Clostridium difficile is an anaerobic bacterium that has re-emerged as a facultative pathogen and can cause diarrhea, colitis or even death. Vitamin D deficiency contributes to a 5-fold increase in healthcare costs during C. difficile infection (CDI). We investigated the role of vitamin D signaling during CDI by using vitamin D receptor (VDR) -/- and wild-type (WT) mice. The loss of VDR increased disease activity, weight loss, and the severity of colonic inflammatory lesions following CDI. RNAseq analyses showed upregulation of sentrin/SUMO-specific proteases (SENPs), downregulation of phosphatidylinositol 3-kinase regulatory subunit and cAMP-specific 3’5’-cyclic phophodiesterase in colons of VDR-/- mice. SENPs mediate deSUMOylation reactions that can affect both the transcriptional activity of nuclear receptors such as VDR and peroxisome proliferator-activated receptor (PPAR) γ as well as their ability to antagonize NF-kB activity. These results provide a mechanistic basis for the upregulation of IFNγ, IL-6, IL-17 and IL-1β in colons of VDR-/- mice infected with C. difficile. In addition, miR-760-5p was down-regulated in VDR-/- mice and upregulated in WT mice after CDI. Of note, miR-760 has 128 mRNA targets, including lanthionine synthetase component C-like 2 (LANCL2), which is upstream of PPARγ. We provide novel molecular evidence in vivo suggesting novel mechanisms involving LANCL2 and PPARγ by which vitamin D regulates C. difficile-associated disease and immunopathology.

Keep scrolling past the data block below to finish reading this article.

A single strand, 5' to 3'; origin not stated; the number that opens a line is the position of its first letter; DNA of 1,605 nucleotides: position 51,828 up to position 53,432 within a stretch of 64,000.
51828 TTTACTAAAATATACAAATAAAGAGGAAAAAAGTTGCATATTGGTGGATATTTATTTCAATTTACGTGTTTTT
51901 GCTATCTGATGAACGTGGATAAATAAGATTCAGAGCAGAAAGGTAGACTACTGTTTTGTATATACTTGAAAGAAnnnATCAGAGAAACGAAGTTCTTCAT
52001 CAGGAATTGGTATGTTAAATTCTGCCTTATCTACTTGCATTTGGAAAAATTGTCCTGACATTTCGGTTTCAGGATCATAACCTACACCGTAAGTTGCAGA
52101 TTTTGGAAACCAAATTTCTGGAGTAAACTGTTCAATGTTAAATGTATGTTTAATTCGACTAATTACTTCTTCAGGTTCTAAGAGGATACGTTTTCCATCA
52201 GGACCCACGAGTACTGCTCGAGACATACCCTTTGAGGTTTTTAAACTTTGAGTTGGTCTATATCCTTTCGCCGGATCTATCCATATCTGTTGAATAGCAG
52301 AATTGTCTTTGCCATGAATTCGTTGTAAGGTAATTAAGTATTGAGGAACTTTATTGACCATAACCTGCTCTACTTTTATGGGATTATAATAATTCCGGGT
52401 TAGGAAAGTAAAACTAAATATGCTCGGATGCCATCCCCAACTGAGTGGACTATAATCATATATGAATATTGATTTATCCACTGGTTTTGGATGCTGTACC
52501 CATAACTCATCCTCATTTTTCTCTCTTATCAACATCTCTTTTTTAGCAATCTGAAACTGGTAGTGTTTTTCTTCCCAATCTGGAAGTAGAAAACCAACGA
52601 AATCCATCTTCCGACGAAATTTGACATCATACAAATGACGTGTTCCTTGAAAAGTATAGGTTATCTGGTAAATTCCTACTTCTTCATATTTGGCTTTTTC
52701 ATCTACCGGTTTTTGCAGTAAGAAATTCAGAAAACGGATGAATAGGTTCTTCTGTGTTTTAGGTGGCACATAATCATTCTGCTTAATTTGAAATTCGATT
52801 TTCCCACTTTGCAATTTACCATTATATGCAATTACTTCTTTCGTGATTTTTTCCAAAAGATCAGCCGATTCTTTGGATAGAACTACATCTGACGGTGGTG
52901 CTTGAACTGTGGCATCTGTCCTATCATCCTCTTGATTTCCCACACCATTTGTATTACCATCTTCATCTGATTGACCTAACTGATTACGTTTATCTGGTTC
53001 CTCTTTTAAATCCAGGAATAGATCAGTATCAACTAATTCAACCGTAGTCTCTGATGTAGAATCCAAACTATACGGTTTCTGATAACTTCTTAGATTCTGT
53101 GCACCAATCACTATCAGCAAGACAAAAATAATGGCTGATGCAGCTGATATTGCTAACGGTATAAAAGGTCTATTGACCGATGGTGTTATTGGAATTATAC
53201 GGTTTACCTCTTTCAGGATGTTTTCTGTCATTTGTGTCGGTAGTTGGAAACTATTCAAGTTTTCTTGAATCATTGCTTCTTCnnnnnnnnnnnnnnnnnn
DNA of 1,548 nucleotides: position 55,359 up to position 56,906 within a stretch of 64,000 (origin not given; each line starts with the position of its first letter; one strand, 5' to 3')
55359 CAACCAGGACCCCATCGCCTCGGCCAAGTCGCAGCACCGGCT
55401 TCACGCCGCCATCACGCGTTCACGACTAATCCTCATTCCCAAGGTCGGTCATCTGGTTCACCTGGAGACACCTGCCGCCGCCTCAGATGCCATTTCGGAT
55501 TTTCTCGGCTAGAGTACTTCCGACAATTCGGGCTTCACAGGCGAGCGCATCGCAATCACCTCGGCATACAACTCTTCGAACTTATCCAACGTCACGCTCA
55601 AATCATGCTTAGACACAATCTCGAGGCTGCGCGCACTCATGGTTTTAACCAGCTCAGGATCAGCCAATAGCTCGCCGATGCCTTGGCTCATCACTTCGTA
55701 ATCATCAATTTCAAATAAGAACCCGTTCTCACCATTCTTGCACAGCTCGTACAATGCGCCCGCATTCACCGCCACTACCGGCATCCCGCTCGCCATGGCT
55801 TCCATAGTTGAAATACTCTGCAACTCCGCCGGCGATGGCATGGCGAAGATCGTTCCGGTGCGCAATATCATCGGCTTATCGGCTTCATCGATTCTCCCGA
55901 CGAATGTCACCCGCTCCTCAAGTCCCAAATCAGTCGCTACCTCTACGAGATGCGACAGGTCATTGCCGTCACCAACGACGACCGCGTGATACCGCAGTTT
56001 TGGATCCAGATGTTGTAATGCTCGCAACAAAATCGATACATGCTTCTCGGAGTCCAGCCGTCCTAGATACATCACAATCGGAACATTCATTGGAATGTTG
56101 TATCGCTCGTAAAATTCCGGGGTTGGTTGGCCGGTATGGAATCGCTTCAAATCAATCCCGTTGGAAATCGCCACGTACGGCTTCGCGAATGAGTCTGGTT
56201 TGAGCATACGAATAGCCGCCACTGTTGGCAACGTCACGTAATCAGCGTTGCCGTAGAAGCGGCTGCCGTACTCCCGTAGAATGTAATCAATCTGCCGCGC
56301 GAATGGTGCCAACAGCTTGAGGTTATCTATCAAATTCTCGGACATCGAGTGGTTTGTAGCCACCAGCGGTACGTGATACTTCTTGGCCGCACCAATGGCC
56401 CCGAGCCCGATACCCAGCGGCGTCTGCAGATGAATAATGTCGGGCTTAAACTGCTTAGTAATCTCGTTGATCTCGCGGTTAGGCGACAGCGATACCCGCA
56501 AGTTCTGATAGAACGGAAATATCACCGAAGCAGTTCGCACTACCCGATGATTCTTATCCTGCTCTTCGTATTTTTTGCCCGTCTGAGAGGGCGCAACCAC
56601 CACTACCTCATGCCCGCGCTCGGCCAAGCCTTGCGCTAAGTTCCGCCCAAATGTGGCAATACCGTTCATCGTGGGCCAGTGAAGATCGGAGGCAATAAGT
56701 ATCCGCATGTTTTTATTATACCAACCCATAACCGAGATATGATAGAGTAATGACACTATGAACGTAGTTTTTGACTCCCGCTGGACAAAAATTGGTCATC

- Copyright © 2013 by The American Association of Immunologists, Inc.